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Angiogenesis Inhibitor Pazopanib Approved to Treat Advanced Renal Cell Carcinoma

PHILADELPHIA, Oct. 19 /PRNewswire-FirstCall/ -- GlaxoSmithKline announced today that the U.S. Food and Drug Administration (FDA) has approved Votrient (pazopanib) to treat patients with advanced renal cell carcinoma (RCC), a form of kidney cancer. Approximately 57,700 people in the U.S. will be diagnosed with kidney cancer this year, and 13,000 people will die from this disease.

"RCC is the most common malignancy of the kidney and is highly resistant to chemotherapy," said Paolo Paoletti, MD, Senior Vice President, GlaxoSmithKline Oncology R&D Unit. "While treatment has improved in the past few years with the introduction of targeted therapies, advanced RCC remains a challenging disease. Votrient will join existing targeted therapies to provide physicians with a new oral treatment option to their patients with advanced renal cell cancer."

Votrient, a once-daily, oral medication, is an angiogenesis inhibitor which may help prevent the growth of new blood vessels, thereby blocking the growth of kidney cancer tumors that need blood vessels to survive. The approval of Votrient was supported by a unanimous decision by the FDA's Oncology Drugs Advisory Committee (ODAC) that the benefit-to-risk profile for Votrient is acceptable for patients with advanced kidney cancer. The ODAC reviewed data from a Phase III clinical trial showing that Votrient reduced the risk of tumor progression or death by 54 percent compared to placebo, regardless of prior treatment.

In this Phase III trial, the overall median PFS was 9.2 months with pazopanib and 4.2 months with placebo. Treatment-naive patients who received Votrient experienced 11.1 months of median progression-free survival (PFS) versus 2.8 months with placebo. Additionally, patients who had previously received cytokine-based treatment achieved 7.4 months of median PFS with Votrient versus 4.2 months with placebo.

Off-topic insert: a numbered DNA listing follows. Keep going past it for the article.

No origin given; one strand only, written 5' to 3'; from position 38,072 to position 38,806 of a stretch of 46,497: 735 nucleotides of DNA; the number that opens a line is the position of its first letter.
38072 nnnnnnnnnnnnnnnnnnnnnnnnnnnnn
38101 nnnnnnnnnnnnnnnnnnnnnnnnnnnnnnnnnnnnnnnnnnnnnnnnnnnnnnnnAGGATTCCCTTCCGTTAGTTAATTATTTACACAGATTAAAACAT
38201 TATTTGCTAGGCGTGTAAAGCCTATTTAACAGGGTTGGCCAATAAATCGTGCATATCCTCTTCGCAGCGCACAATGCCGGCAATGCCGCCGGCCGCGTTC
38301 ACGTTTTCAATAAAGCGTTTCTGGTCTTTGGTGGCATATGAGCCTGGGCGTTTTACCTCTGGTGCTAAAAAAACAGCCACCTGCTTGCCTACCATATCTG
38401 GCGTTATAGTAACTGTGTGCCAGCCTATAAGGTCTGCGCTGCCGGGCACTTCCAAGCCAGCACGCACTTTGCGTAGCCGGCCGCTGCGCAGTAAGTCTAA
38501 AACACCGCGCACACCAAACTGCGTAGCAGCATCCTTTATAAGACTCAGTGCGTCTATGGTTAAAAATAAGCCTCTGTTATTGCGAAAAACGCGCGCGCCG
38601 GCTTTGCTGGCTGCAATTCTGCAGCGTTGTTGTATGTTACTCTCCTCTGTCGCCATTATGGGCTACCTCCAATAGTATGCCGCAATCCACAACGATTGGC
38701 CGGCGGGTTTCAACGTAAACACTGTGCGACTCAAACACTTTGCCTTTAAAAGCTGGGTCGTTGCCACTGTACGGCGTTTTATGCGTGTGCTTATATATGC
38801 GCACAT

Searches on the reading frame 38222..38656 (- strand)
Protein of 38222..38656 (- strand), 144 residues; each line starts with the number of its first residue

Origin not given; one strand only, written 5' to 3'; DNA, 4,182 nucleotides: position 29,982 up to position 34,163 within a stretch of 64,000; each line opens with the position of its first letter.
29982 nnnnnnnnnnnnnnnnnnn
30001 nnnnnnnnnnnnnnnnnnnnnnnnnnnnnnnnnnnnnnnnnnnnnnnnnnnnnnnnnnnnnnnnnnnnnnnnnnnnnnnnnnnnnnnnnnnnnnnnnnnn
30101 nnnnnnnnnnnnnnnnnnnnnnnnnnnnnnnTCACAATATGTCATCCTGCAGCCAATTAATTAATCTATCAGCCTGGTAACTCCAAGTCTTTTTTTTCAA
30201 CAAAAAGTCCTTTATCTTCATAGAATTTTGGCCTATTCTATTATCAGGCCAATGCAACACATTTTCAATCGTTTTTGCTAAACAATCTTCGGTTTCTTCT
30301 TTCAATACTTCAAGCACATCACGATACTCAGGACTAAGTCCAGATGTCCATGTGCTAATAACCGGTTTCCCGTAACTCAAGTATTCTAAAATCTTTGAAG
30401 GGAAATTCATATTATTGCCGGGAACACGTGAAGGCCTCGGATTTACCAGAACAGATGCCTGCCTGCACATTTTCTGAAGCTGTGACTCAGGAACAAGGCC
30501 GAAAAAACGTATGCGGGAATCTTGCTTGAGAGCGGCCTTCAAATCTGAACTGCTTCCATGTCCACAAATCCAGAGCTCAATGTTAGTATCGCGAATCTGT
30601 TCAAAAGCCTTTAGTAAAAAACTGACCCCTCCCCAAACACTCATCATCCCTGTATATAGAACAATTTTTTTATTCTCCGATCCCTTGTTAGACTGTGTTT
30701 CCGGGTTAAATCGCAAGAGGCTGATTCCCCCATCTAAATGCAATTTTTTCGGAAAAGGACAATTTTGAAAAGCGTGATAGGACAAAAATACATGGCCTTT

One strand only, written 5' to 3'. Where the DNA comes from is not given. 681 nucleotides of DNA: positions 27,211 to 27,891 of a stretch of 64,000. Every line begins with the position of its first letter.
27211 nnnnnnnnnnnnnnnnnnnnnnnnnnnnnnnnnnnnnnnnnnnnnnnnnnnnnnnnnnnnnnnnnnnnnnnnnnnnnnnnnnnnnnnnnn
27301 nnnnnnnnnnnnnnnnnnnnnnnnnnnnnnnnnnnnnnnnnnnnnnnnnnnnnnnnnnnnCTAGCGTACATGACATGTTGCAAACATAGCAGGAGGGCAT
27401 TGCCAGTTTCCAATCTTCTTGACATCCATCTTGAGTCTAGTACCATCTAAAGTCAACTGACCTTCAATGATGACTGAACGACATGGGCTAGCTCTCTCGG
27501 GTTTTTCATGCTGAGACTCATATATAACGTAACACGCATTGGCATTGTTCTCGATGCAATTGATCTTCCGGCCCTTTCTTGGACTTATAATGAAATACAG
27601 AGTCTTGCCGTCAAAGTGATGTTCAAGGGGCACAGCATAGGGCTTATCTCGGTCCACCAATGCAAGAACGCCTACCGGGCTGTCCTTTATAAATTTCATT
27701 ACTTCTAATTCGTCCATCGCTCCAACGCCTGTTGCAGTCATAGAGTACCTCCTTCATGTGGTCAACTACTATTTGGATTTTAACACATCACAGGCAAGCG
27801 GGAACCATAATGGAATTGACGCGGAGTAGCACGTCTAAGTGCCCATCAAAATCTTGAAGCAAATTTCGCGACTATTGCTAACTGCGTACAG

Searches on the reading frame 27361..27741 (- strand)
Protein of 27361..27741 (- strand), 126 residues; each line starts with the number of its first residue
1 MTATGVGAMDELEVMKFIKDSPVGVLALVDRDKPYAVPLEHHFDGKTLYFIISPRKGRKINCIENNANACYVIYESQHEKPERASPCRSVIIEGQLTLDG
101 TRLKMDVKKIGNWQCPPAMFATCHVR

The most common adverse events occurring in greater than or equal to 20% of subjects treated with Votrient included diarrhea, hypertension, hair color changes, nausea, anorexia, and vomiting. Grade 3/4 adverse events among these toxicities that differed by greater than or equal to 2% included abnormal liver function, hypertension, diarrhea, asthenia, and abdominal pain. Laboratory abnormalities occurring in >10% of patients and more commonly (greater than or equal to 5%) in the pazopanib arm included increased transaminases, hyperglycemia, leukopenia, hyperbilirubinemia, neutropenia, hypophosphatemia, thrombocytopenia, lymphocytopenia, hyponatremia, hypomagnesemia, and hypoglycemia. Drug-related deaths were observed in 1.4% of 290 patients and included hepatic failure (n=2), stroke (n=1), and perforation (n=1). Hepatic dysfunction is included as a boxed warning in the product label. Other Warnings and Precautions in the label relate to QT prolongation and torsade de pointes, hemorrhagic events, arterial thrombotic events, gastrointestinal perforation and fistula, hypertension, impaired wound healing, hypothyroidism, proteinuria, and pregnancy.

Votrient has a broad clinical program across multiple tumor types, with study details available at www.clinicaltrials.gov. More than 2,000 patients have been treated to date in clinical trials. Votrient is not yet approved in any country other than the U.S.

Source: GlaxoSmithKline

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